Ah, Germany (you've got what it is, and what it was) . . . for example:https://www.techdirt.com/articles/20180 ... them.shtml

Keep us posted!
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lanzsennoy
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Re: [COPYRIGHT] Question about Copyright for a Translation

Post by lanzsennoy » Tue Jun 12, 2018 5:52 am

I'm hesitant to pay to meet an attorney who is unlikely to provide me any kind of assurance. No attorney is going to make themselves liable in any way by advising me to go ahead. It doesn't seem like there is any way for you to actually practice due diligence in discerning copyright claims, since I apparently cannot rely what other companies publishing something claim. I could theoretically get a 'public domain' answer from three different Russian companies, and STILL be potentially liable. What an awful system.

walton
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Re: [COPYRIGHT] Question about Copyright for a Translation

Post by walton » Wed Jun 13, 2018 11:22 am

Over most things, an attorney cannot guarantee much of anything. And you can be sued for anything by anyone, being 100% right/innocent does not prevent a law suit. But seeing an attorney demonstrates another layer of prudence, should something happen.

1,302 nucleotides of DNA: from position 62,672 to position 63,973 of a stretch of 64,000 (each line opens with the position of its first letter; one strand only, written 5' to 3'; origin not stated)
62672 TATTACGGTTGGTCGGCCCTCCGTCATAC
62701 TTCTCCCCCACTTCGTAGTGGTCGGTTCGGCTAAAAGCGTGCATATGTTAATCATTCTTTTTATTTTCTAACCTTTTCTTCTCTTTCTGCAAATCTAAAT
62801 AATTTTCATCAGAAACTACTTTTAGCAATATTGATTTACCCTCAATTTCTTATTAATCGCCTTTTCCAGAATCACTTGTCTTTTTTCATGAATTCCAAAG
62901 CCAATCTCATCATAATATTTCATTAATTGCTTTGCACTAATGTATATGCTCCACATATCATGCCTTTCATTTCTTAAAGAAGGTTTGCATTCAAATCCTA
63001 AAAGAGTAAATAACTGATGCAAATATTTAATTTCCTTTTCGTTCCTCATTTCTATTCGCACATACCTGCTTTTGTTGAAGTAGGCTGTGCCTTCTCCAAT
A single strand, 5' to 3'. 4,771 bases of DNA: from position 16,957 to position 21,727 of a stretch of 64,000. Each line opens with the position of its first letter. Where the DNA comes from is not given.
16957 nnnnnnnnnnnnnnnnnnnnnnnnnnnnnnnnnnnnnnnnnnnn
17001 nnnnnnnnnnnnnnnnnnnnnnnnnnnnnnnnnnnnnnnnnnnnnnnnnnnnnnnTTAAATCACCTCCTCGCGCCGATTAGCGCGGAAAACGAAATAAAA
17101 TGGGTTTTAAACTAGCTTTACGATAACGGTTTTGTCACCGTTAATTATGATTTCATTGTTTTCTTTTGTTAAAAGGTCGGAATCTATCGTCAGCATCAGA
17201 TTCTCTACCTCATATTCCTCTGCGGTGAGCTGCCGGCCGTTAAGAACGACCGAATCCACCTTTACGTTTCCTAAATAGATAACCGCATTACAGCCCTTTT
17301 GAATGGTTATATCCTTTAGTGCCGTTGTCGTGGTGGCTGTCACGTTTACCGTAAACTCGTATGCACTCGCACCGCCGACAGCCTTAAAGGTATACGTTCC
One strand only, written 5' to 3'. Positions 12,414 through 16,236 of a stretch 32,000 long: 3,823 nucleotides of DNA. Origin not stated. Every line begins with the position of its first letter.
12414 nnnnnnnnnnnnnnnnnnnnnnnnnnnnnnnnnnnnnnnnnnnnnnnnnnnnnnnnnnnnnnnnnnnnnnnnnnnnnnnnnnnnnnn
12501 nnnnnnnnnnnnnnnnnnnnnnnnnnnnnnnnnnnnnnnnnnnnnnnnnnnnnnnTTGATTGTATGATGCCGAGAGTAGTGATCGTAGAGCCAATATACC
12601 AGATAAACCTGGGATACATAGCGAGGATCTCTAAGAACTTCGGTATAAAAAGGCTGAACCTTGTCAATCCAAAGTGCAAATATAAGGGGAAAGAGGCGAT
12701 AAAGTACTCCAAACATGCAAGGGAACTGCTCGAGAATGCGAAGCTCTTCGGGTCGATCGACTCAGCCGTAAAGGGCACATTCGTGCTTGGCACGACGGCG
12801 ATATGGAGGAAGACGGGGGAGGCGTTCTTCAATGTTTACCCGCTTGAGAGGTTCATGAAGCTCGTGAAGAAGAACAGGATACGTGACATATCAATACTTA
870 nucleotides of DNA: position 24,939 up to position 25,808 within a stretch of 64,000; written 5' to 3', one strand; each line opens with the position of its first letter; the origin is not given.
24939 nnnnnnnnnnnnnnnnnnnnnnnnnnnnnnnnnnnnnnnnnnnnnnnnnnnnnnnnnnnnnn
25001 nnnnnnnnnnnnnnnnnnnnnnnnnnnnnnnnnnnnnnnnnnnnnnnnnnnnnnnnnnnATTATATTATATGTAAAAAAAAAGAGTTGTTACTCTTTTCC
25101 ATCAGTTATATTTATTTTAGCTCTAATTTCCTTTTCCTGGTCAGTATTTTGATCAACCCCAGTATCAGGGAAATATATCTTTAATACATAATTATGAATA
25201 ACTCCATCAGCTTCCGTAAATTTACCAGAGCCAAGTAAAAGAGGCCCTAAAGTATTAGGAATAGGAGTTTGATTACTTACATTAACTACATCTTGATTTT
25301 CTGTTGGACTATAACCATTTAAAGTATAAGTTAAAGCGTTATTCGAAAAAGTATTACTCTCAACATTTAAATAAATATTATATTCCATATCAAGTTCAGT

From your description, I don't think you'd have a problem. And, generally, people get a cease and desist letter long before going to court. Court is expensive, and this is international: more problems and more expense to bring an action: therefore less likely to happen. Good news for you.

While you cannot rely on other companies to give you the correct answer, the fact that they are publishing the book and they say it is in public domain adds to the evidence that it is.
Walton

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BruceMP
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COPYRIGHT Question about Copyright for a Translation

Post by BruceMP » Thu Jul 05, 2018 7:00 pm

Do i have to add any teechart license/copyright information to my product in order for my product to be legally sellable?

thanks

walton
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Re: [COPYRIGHT] Question about Copyright for a Translation

Post by walton » Fri Jul 06, 2018 7:43 am

Teechart (Teecharting, Teechart licesnse) if I understand your question is irrelevant. Copyright information (whatever you mean by that; e.g. © 2018 John Doe, or, All rights reserved, etc.) is not required as a condition for copyright. Notice ( © 2018 John Doe) is not required, but it is advised as it puts people on notice that the work is not in public domain. Registration is not required, but it advisable. Additional statements about rights is also advisable. I prefer the simple, all inclusive "All rights reserved): all means all.

Generally, the ISBN goes beneath the copyright notice and any statement regarding rights.

What were you actually asking about?
Walton